Berlin holiday residence Taut’s Home

Taut’s Home – Travel back in time at Berlin´s stylish 1930s
Rentable museum in the UNESCO-protected Horsehoe estate

Suitable for up to four guests, Taut’s Home e is a real-life experience of design history. It is a stimulating place to visit and offers a viable alternative for travelers looking for more than just another impersonal hotel and mainstream tourist attractions. If you appreciate the fine architecture and interior design of the “Golden Twenties” or wish to sample life in an original Taut suburban home, you are in the right place.

Built in 1925-30, Bruno Taut’s “Hufeisensiedlung” is probably the most outstanding example of innovative German town planning. The estate in the south of Berlin enjoys international renown as a milestone of social building reforms and modern urban housing policy. It is fun to stroll through this mixture of carefully arranged townhouses and modernistic apartment blocks to experience the rural charm of the carefully woven fabrics of streets and public spaces. In 2008 the “Horseshoe Estate” was awarded UNESCO World Heritage status. But it is not just the special color scheme and the wide range of visual design on the buildings exterior view that are really impressive – the same is true for the clever room layouts and subtle details inside. Up to now few outsiders could ever see just how high living standards are behind these colorful facades. The two owners, landscape architect Katrin Lesser and her husband, graphic designer Ben Buschfeld, decided to do something about this, so that now architecture lovers from all over the world could enjoy the genuine interior colors and numerous originals in full. Our vacation home is completely restored and furnished in the style of the 1930s. It shows a passion for historic details and vintage interior design, and includes a small reference library of modern architecture in Berlin, too. Welcome to Taut’s Home.

As you leave the subway, on the corner you will immediately spot Taut’s Home, a distinctive, white building with clean, angular lines recalling the “International Style” or Bauhaus Modernism. This was combined with a green residential neighborhood in line with a popular demand among reformers of the 1920s. The large front yard has been restored according to the original blueprint with a small terrace, a number of fruit trees, lilac bushes and a hedge of wild roses. Starting here, you walk through pathways lined with flowering trees and terraced garden homes to reach the impressively curved, 350 meter long structure which gave this residential estate its name. Only a few hundred meters from Taut’s Home stands “Schloss Britz”, a handsome classicist building in leafy surrounds with a manor converted for cultural events. Here you will find several restaurants, performance stages and two museums. A short walk away, the former site of Germanys federal garden show is maintained as “Britzer Garten”, a sprawling, delightfully varied park that is an attractive destination for garden lovers and joggers all year round. Moreover, the subway link is excellent for reaching other landmarks of Classical Modern Architecture and a wide range of tourist and cultural offerings.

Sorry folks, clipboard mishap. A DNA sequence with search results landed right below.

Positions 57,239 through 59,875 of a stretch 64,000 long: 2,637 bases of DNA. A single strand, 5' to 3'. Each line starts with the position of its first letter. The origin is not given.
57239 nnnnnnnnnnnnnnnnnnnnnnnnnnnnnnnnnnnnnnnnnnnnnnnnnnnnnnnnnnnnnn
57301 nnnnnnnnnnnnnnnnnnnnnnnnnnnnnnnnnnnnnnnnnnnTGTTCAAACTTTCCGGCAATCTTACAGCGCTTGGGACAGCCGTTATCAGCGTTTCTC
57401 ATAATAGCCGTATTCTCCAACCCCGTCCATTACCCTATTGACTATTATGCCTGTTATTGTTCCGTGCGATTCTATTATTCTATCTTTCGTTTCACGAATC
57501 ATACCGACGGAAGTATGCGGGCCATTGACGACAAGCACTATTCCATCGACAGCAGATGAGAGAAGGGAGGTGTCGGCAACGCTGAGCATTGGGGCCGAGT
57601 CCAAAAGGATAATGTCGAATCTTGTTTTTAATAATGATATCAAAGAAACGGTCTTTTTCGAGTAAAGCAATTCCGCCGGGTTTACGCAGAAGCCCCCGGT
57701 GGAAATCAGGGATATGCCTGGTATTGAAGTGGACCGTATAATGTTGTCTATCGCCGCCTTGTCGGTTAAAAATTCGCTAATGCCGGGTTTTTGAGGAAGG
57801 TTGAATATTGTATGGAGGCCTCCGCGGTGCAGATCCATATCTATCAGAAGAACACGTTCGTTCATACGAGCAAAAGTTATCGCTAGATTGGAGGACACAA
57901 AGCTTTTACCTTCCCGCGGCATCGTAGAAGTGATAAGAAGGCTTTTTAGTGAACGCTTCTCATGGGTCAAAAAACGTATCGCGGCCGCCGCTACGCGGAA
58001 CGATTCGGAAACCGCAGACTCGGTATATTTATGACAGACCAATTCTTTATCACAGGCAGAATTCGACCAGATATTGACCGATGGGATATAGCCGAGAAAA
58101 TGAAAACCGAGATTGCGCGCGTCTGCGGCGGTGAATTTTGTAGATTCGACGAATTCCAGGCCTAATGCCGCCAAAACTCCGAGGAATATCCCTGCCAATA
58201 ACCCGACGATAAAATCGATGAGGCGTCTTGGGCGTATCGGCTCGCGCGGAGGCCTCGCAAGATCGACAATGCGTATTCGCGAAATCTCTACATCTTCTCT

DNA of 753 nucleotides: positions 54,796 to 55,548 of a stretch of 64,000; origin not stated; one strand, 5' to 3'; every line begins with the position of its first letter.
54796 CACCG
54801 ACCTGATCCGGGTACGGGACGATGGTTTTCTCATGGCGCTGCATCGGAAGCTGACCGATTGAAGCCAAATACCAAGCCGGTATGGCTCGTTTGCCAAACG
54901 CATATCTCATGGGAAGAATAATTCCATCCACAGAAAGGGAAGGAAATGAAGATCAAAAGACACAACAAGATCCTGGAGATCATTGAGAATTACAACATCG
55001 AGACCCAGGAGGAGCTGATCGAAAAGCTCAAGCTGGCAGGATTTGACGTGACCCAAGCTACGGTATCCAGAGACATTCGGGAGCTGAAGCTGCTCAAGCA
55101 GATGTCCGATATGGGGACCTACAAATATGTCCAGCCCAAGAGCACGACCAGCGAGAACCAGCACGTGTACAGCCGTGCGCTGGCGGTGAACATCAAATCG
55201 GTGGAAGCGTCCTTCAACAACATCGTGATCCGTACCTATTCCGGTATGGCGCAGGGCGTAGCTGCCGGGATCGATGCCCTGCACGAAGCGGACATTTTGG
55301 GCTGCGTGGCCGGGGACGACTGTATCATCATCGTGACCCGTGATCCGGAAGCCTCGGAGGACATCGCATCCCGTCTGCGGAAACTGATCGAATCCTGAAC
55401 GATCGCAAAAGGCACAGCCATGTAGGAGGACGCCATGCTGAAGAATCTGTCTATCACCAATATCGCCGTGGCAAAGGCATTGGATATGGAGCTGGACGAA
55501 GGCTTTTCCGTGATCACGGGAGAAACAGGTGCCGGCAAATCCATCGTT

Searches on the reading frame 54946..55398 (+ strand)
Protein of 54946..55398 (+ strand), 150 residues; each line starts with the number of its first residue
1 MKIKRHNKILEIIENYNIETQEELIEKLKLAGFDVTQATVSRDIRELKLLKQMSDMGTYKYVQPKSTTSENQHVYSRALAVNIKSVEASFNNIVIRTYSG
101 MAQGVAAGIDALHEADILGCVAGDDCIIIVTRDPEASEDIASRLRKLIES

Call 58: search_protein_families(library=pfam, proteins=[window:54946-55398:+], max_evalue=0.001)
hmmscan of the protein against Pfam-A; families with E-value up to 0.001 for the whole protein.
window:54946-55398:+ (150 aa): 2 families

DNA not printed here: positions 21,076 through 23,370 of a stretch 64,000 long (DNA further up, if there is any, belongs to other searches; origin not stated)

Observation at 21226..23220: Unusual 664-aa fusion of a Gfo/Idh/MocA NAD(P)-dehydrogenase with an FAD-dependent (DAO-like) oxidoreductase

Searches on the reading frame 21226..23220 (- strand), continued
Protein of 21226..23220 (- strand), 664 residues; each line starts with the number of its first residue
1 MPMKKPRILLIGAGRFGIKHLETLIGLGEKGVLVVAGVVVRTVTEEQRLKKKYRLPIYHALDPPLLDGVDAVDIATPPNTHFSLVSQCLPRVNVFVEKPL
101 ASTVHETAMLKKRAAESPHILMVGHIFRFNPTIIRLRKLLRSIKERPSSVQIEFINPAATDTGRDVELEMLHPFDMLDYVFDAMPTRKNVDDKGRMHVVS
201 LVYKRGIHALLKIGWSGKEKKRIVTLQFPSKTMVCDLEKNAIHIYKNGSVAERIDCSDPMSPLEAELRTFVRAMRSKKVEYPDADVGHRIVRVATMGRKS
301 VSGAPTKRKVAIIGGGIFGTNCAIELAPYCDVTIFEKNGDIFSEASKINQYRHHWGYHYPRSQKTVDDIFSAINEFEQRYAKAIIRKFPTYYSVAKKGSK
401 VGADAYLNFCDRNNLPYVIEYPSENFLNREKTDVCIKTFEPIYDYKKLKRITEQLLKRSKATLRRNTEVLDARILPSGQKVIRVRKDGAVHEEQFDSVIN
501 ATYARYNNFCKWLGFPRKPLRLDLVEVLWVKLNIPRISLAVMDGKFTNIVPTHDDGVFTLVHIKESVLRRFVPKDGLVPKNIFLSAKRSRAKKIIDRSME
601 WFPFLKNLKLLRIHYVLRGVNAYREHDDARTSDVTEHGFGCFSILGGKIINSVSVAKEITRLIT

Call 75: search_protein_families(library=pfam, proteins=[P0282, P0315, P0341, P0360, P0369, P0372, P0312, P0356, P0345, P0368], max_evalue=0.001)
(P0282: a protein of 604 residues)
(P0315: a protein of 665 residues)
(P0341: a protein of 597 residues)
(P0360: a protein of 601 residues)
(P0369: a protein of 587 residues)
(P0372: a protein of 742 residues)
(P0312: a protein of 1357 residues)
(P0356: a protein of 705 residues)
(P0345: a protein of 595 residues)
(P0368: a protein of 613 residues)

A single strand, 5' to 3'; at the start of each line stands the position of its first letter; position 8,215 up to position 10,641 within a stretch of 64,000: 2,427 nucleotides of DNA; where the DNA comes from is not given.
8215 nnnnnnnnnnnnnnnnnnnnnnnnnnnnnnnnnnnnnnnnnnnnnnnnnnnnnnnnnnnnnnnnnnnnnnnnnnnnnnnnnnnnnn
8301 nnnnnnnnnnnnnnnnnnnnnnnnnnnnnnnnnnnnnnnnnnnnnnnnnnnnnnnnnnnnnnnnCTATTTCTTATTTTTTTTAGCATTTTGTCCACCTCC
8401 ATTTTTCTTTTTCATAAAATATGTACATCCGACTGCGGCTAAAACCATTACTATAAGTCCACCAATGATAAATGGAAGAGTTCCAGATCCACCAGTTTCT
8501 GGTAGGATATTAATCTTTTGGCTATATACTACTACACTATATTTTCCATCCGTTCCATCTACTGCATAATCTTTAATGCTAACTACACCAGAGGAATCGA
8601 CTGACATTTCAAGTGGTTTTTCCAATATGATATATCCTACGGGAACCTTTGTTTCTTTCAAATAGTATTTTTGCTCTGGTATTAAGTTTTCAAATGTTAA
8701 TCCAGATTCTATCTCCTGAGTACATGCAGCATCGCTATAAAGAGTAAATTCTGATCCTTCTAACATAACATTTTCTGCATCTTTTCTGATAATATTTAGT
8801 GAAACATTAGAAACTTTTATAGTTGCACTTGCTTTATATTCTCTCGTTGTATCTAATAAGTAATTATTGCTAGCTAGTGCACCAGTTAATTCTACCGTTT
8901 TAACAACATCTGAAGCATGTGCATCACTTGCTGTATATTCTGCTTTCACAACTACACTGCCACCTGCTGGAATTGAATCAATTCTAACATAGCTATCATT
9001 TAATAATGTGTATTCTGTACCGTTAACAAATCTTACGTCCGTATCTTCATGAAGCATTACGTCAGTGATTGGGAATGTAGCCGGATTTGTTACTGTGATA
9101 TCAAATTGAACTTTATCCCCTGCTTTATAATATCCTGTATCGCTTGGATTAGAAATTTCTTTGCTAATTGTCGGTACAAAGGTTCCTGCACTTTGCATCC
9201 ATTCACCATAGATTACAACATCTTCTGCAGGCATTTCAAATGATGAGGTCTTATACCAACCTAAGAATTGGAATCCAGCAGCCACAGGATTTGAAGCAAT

Taut’s Home is a cultural treasure with the character of a museum. All furnishings are either hand-picked originals or made to measure from vintage 1930s models. This is probably the closest you can get to the spirit of emergent Modernism in Berlin. But unlike a museum our house isn’t designed just to be looked at, but lived in. Due to the passionate restoration work the house received the Berlin Monument Award (Ferdinand-von-Quast Medal) and the highly prestigious European Union Prize for Cultural Heritage / Europa Nostra Award 2013.

Taut’s Home was carefully laid out as an accommodation following strict conservation practice,with all the modern amenities
• GREEN ROOM – living area with a nostalgic touch, large sofa, dining table, a handfull of guidebooks and reader’s corner
• BLUE ROOM – main bedroom in classic modern style with large double bed, elegant writer’s desk and treetop views
• YELLOW ROOM – can serve as a second bedroom with a double bed (140 cm) and a window to the garden
• KITCHEN – a replica of another Taut housing development nearby with red flooring and blue ceiling
• BATHROOM – small, cozy, functional and refreshing, yet with a touch of sophistication
• FRONT YARD – sit back and relax on 200 sqm of patio and lawn with shady fruit trees

Where to book
The minimum rental period is three nights. The private owners, Katrin Lesser and Ben Buschfeld, live nearby. They are committed to preserving the heritage of the estate and are well-informed about the history. For further info, photos, prices and a reservation form for Taut’s Home see the website

Or contact the owner directly to arrange your stay or add a private tour: Phone +49 (0)30 60107193 or

Design and Architecture in nhow Berlin

External clean lines, brick work and stainless steel facades, and a 36 metre section suspended above the water – interior colour bliss, round forms and art work. In the nhow Berlin the architecture of Sergei Tchoban and the interior design of Karim Rashid reflect the contrasts and creativity of the location.

The music and lifestyle hotel nhow Berlin lies on the banks of the river Spree in the ‘Osthafen’ (East Harbour) area. The site where trading posts once stood during the height of industrialisation, and goods were loaded onto ships with huge cranes, is now home to one of the most creative and lively neighbourhoods of the capital. Businesses predominantly from the fashion and music industries have settled here alongside the numerous bars and clubs. Contrasts are also visible in the signatures of those responsible for the design of the nhow Berlin: the clear, hard lines of Sergei Tchoban of NPS Tchoban Voss, architect BDA, meet the colour and formal bliss of the New York designer Karim Rashid.

The Architecture
The architecture of the nhow Berlin is most accessible when seen from the river. To the sides the East and West Towers take on elements of the pre-existing adjacent storage buildings with their uneven brick facades, while the centre of the Upper Tower (floors 8 to 10) appears to float at a height of 36 metres over the Spree. At this point architect Sergei Tchoban approached the limits of that which is structurally possible, the Upper Tower protruding 21 metres out from the building over the banks of the Spree. The best chances to appreciate this are offered as the sun reflects off the aluminium facade in the morning and evening. The view from the rooms behind the facade is no less impressive – on the Spree side the building consists of a glassed double-skin facade. Equally thrilling views are to be seen from the ten metre wide river-side promenade or the spacious terrace on the river-bank side of the building: clad in reflective stainless steel panels, it offers beautiful reflections, changing with the aylight. The public areas of the hotel – the lobby, reception, restaurant, bars and conference area, are located on the ground and first floors. Panorama windows allow views both in and out of the building, making the hotel part of public space. The partly glassed roof of the reception area offers views of the underneath of the Upper Towers, floating above it. The 304 rooms and suites, ranging from 22 to 260 metres, are located in the 10 further floors of the hotel.